"We will especially encourage imports of products the nation is short of, especially advanced technology and key equipment," said Chong Quan, China's deputy international trade representative, at the China Import Forum organized by the government's Ministry of Commerce. This theme, that the United States should attempt to balance its trade deficit with China by selling the communist regime currently restricted hi-tech items, has been an ongoing trade argument by Beijing for many years. Despite having ransacked America's manufacturing base — with the indispensable aid of U.S. administrations both Republican and Democratic, as well as many of America's top business leaders — China's Communist Party leadership remains upset that it is still prevented from buying many of our most advanced technologies that have strategic military applications.
Now, however, with the U.S. economy in recession and foundering deep in debt, the cash-rich Beijing regime is feeling its oats. And it is pressing the U.S. government to drop security restrictions on the military-related technologies it desires most."If they continue their restrictive policies, some countries will have cause to regret when they find they have lost their share of the burgeoning China market," Yu Danhua, foreign trade bureau chief of Ningbo in Zhejiang province, told the trade forum. The primary target of that comment, of course, is the United States.
Earlier this year an editorial in the official Chinese Communist Party publication Global Times laid out a lobbying strategy to remove the restrictions. "China should require the US to cancel or at least temporarily lift its limitations on high-tech exports," wrote Zhao Zhihao, a professor of sociology at East China Normal University. "It should focus on breaking through such limitations in bilateral negotiations at different levels," he said.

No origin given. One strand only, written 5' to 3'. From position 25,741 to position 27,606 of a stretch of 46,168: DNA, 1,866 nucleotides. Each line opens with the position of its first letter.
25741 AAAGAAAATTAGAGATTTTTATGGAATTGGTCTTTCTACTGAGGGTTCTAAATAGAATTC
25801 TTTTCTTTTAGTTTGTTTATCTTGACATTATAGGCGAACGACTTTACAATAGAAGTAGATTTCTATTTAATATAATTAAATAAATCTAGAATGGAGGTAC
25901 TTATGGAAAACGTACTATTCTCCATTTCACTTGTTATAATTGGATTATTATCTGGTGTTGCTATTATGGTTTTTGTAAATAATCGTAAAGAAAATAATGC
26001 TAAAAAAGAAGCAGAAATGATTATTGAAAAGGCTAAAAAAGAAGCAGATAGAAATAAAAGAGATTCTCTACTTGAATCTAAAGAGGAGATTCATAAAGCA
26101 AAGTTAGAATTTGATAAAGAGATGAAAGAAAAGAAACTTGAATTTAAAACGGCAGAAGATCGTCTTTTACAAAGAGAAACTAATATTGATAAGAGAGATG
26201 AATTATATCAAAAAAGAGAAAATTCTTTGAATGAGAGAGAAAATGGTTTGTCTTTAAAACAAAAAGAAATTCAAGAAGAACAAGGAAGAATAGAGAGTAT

The January 6 editorial, entitled "Sino-US trade war more about technology than money," continued:
In order to achieve such a goal, powerful media publicity is needed to impose pressure on Americans. The topic of lifting the limitations on high-tech exports should remain in newspaper headlines. It should be listed high on the agenda of various bilateral talks.
As long as this problem remains unsolved, Sino-US relations will not make substantial progress.
Professor Zhihao and the Red Chinese leadership have a long shopping list of restricted items they want to get access to — soon. The editorial continues:
Currently, the US's export control policy covers about 2,500 products, most of which involve manufacturing technology, such as space crafts components, high-tech communication apparatus and mechanical equipment. China is a key target country when it comes to export control policy.
Technology is what China most urgently needs in Sino-US trade. But the US isn't willing to include its superior products in transactions, which naturally leads to an aggravated trade deficit.
It appears that the Beijing trade strategists have friends at the Obama White House and in America's corporate boardrooms who are anxious to help them meet their goal. Speaking at the St. Regis Hotel in Washington, D.C. on February 24, 2010, President Barack Obama told leaders of the Business Roundtable:
[W]e're launching a National Export Initiative where the federal government will significantly ramp up its advocacy on behalf of U.S. exporters. We're substantially expanding the trade financing available to exporters, including small and medium-sized companies. And while always keeping our security needs in mind, we're going to reform our export controls to eliminate unnecessary barriers. So some of the sectors where we have a huge competitive advantage in high-tech areas, we're going to be able to send more of those products to markets overseas.